Murder at Miskin Manor
November 11, 2011 2 Comments
Well actually, it was the RSP Autumn School and there weren’t any murders. But I did see a trail of what looked like blood in the corridor outside the conference room! And the Manor is reputedly haunted – was anyone in the bar between 12 midnight and 1am?
I digress. The RSP Autumn School took place this week from 7th – 9th November at the said Miskin Manor near Cardiff. Over three days about 40 participants and speakers gathered to discuss the themes of the school: bringing the emphasis back to open access and demonstrating value to the institution. In the last year or so, repositories have become more embedded in their institutions, in particular with their contribution to research evaluation and reporting. The school focused on how we can continue to demonstrate the value of the repository to the institution without losing the impetus to make that research open access.
In this post I want to highlight a number of key points that emerged over the three days:
- David Prosser from RLUK, in the keynote address, showed how academic libraries have done an excellent job of providing seamless access to online subscription journals. Everything is now on the researcher’s desktop. However, this has hidden the costs and made it more difficult to demonstrate the need for open access. A suggestion was made that we have a “Closed Access” week just before Open Access week where access to subscription journals is turned off!
- Universities have a real appetite for business intelligence about how they are doing in comparison to other institutions and about trend in research performance. We can provide this using bibliometric tools and repository statistics. Niamh Brennan demonstrated how Trinity College at the University of Dublin has done this using some really stunning visualisation tools. She also tested our knowledge of wizarding spells from Harry Potter! She’s kindly agreed to run an online RSP master class on this – keep an eye on the RSP events page for more details.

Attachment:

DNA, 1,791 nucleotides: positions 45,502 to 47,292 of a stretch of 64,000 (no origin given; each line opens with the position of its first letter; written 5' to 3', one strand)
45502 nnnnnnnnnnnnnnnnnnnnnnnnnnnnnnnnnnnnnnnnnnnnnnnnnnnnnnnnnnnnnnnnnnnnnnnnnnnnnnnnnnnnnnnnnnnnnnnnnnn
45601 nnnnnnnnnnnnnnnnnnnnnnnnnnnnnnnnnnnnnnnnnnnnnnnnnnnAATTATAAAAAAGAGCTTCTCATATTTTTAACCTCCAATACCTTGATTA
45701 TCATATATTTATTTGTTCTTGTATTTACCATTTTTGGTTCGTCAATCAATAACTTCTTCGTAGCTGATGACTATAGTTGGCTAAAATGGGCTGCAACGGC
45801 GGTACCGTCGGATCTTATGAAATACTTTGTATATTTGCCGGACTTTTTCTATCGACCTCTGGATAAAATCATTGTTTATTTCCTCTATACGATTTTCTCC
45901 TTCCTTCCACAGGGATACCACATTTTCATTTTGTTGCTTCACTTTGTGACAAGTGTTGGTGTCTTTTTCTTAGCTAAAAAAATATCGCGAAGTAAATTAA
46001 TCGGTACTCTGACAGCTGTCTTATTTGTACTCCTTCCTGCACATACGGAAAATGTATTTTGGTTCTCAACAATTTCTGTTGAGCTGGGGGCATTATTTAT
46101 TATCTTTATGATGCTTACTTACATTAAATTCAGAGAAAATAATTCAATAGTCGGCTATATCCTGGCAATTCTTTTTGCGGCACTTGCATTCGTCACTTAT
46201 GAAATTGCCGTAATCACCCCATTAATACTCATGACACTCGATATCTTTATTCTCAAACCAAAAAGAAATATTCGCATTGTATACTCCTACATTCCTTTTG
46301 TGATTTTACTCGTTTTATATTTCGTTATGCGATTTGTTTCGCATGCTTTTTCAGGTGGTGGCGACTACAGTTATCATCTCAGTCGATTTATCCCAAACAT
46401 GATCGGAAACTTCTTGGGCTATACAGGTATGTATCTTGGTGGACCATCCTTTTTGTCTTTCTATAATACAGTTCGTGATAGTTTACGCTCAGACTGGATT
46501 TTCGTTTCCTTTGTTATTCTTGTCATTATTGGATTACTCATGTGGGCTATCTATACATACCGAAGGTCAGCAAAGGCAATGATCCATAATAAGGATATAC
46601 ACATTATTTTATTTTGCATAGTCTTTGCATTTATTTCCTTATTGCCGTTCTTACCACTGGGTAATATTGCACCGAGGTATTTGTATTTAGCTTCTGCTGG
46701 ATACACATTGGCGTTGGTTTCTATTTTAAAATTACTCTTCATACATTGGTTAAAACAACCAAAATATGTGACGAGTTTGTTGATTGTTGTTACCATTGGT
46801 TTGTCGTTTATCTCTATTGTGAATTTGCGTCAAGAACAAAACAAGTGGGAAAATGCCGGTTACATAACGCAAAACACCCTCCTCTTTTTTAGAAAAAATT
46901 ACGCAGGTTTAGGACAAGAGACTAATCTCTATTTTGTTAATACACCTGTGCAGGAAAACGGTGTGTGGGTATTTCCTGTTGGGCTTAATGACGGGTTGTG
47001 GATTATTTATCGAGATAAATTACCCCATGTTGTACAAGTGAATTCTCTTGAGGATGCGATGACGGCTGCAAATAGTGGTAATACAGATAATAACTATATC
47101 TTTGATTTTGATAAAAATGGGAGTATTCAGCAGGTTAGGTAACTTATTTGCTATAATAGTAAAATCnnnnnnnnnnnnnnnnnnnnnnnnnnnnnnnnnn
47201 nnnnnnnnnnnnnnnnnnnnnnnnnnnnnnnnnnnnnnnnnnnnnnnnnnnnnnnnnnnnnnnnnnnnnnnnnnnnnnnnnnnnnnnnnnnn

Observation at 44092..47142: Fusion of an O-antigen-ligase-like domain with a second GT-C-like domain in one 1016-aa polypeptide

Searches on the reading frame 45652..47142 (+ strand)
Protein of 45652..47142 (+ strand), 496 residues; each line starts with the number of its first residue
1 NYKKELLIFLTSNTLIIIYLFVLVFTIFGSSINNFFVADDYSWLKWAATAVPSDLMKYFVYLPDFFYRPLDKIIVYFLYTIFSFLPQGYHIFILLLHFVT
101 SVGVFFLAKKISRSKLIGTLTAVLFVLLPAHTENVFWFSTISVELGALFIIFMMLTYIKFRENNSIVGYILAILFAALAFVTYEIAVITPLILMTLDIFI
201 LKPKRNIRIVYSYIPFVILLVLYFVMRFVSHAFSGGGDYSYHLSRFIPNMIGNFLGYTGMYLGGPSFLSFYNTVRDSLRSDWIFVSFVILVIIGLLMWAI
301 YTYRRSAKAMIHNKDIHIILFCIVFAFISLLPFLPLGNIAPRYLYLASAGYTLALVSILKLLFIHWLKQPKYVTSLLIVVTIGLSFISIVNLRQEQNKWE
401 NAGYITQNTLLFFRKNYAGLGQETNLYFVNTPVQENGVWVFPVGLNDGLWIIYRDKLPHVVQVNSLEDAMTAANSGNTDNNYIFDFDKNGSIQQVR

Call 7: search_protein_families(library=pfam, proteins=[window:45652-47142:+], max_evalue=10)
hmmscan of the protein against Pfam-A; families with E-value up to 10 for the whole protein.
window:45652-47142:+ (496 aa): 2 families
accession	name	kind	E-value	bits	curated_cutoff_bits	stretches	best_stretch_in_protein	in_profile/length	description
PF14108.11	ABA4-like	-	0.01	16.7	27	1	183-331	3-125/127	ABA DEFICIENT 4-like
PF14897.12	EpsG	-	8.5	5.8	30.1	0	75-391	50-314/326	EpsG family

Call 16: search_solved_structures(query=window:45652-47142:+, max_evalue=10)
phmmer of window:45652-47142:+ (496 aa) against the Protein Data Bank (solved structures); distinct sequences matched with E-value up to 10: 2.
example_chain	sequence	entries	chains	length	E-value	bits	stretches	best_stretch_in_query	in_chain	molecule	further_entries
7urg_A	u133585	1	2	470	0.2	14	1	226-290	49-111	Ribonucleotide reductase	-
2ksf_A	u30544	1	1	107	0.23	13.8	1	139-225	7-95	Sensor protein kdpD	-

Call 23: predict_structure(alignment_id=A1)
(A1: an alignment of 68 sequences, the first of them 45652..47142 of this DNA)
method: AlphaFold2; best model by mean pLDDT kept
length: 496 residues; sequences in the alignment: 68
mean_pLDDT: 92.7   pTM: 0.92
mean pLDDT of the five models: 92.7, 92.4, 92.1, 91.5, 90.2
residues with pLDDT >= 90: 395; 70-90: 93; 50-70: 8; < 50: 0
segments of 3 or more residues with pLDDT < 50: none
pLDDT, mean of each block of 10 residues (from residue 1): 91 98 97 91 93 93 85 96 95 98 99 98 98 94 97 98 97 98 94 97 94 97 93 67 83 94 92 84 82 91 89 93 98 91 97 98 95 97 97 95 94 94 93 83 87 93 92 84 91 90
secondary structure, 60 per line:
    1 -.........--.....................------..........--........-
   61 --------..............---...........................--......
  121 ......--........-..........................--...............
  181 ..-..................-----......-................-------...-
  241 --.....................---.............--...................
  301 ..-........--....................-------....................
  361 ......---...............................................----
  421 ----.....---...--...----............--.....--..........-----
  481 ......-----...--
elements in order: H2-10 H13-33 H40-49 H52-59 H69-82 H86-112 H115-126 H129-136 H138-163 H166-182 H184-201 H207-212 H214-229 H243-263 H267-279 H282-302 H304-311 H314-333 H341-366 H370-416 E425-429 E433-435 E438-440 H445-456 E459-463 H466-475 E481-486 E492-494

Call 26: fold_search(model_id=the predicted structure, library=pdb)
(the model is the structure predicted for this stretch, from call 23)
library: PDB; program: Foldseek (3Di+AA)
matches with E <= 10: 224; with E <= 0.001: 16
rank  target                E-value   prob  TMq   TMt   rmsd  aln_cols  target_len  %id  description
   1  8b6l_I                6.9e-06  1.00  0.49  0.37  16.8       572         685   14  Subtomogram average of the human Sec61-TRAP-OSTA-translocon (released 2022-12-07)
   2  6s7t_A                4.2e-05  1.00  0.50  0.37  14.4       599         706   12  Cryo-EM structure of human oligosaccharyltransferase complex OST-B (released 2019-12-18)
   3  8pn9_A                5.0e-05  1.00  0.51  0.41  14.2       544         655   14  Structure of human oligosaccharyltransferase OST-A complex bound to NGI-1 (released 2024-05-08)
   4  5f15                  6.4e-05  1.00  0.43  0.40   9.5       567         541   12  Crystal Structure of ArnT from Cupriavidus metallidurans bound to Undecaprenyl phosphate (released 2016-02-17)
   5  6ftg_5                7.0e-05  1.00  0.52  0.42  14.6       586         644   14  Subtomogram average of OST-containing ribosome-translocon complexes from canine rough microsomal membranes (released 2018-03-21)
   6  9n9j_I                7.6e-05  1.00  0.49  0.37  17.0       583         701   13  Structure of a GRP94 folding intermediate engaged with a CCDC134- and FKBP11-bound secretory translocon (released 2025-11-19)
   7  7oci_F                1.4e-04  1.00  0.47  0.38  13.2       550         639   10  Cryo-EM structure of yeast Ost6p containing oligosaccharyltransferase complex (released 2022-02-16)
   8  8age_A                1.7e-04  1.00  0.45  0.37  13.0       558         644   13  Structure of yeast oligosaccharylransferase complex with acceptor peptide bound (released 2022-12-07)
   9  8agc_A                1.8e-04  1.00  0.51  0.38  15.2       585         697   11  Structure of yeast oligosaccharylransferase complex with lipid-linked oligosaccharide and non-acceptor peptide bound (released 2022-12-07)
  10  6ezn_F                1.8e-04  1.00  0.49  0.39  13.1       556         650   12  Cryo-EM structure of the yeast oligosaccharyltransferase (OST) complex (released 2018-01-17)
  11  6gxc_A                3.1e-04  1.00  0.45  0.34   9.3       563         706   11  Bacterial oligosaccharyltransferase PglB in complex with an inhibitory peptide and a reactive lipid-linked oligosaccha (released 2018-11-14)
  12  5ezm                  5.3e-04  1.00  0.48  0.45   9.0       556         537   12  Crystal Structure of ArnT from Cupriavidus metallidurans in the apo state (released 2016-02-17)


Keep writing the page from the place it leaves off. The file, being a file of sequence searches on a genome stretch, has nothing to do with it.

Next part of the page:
- Cava, cakes and chocolate. These are not enough – well not enough to make sustainable changes in academics behaviour, although they can provide a short term incentive to deposit.
- Open Access enhances the impact of research. “Impact is the demonstrable contribution that excellent research makes to society and economy” (RCUK). Josh Brown described some, as yet unpublished, findings from three studies commissioned by JISC on behalf of the Open Access Implementation Group which looked at the benefits of open access to the private sector, the public sector outside HE and the voluntary and community sector.
- The importance of good narratives and anecdotes to demonstrate the value of open access generally and the repository’s role in particular. The studies that Josh described provide case studies which can be used by repository staff but many people have examples of how exposure by the repository has benefited the institution and individual academics e.g. through increased opportunities for collaborative research.
- The need for sustainable support services for repositories. Edina at the University of Edinburgh have been commissioned by JISC to develop UK RepositoryNet, a socio-technical infrastructure to support repositories. Theo Andrew from Edina and Veronica Adamson from Glenaffric (via Skype) ran a workshop to gain input from the delegates as to what they wanted from such a service.
- We all felt enthused about bringing the emphasis back to open access. The final sessions on Wednesday morning were devoted to this. Lots of original ideas were generated as to how we can make it happen. These will be the subject of a future blog post.
I really enjoyed the opportunity to spend three days with old and new colleagues discussing these very important issues. Thanks to all the speakers and participants for making it a really worthwhile event.
Slides and notes will be made available over the next week on the event page.